Like to my Facebook Author page: https://www.facebook.com/authorcarrieturansky/
Link to my Book Launch Blog Post:

http://carrieturansky.com/index.php/blog/


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February 21: New Horizon Reviews

February 21: Bookworm Mama

February 21: Book Bites, Bee Stings, & Butterfly Kisses

February 22: Tell Tale Book Reviews

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February 22: History, Mystery and Faith

February 23: Bibliophile Reviews

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February 25: The Power of Words

February 25: A Greater Yes

February 26: cherylbbookblog

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February 27: Genesis 5020

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February 27: D’S QUILTS & BOOKS

February 28: Karen Sue Hadley

February 28: A Simple Life, really?!

February 28: Neverending Stories

March 1: Daysong Reflections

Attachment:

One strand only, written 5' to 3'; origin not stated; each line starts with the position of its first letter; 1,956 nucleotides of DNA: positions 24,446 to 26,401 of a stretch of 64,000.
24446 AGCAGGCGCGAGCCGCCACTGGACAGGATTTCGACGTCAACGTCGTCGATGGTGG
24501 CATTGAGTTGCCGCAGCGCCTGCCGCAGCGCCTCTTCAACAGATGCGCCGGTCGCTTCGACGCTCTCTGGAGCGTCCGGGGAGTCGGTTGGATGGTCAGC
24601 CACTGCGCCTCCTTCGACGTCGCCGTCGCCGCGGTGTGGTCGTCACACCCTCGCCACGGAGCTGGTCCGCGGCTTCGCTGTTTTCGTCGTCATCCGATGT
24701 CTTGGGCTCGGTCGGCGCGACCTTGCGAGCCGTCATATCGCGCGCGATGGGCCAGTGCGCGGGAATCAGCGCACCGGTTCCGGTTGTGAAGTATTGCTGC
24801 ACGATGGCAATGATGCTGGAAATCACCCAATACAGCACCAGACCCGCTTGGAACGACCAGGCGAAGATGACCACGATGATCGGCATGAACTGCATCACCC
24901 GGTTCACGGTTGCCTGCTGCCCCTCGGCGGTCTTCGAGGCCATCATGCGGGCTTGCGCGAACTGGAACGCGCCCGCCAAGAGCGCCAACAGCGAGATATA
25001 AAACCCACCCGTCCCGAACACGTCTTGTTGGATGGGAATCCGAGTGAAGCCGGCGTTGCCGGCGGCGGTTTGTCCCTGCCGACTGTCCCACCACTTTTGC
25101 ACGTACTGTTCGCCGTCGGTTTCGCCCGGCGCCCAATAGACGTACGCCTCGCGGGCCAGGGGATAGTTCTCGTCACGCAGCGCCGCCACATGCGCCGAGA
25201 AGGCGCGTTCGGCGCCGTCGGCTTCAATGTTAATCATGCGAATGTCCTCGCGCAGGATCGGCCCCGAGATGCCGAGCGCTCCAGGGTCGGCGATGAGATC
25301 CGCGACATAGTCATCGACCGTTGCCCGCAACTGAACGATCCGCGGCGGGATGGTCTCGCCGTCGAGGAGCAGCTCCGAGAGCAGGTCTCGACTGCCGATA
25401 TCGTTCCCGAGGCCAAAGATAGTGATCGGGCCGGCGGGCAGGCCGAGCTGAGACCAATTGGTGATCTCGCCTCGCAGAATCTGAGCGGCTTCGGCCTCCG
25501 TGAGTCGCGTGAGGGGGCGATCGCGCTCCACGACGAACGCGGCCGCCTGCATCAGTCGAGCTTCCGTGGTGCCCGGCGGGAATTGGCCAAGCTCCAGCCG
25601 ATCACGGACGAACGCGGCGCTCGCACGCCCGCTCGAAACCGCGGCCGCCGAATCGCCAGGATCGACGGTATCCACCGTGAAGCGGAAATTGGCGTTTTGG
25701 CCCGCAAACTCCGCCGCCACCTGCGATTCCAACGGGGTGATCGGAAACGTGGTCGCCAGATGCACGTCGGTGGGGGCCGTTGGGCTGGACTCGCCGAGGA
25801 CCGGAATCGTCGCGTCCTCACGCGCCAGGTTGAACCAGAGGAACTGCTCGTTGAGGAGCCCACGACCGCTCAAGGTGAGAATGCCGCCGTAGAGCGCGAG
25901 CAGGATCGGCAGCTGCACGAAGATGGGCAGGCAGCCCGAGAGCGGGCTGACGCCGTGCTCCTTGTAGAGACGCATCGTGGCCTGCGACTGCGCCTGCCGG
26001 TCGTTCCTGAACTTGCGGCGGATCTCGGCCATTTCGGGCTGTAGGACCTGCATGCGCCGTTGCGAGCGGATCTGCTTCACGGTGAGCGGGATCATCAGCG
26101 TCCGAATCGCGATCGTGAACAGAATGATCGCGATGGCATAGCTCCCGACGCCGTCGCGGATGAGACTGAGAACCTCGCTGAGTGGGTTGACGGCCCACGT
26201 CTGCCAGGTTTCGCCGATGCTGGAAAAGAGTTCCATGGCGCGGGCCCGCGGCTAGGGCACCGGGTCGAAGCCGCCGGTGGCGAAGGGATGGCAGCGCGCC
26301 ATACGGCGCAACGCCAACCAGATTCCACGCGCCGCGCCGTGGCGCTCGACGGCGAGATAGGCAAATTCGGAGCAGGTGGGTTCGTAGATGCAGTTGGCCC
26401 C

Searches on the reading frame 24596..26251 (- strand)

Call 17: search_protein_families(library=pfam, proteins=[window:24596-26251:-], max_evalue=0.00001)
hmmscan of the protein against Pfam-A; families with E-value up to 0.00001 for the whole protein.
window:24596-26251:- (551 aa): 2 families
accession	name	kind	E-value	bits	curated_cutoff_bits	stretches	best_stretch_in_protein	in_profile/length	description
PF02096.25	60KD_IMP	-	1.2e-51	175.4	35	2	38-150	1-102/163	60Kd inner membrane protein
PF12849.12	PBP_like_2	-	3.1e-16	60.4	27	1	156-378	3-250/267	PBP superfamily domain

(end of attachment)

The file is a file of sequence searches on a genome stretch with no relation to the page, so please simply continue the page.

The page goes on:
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March 2: These Splendid Sentences

March 2: Singing Librarian Books

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March 3: Pause for Tales

March 3: blogging With Carol

March 3: Mary Hake

March 4: Radiant Light

March 4: For The Love of Books

March 5: Christian Bookaholic

March 5: Rachel Scott McDaniel

March 6: History, Hope, Laughter & Happily-ever-after

March 6: Baker Kella

 

Giveaway

 

To celebrate her tour, Carrie is giving away all 4 books: Shine Like the Dawn, The Governess of Highland Hall, The Daughter of Highland Hall, and A Refuge at Highland Hall.! Click below to enter. Be sure to comment on this post before you enter to claim 9 extra entries! https://promosimple.com/ps/b0fb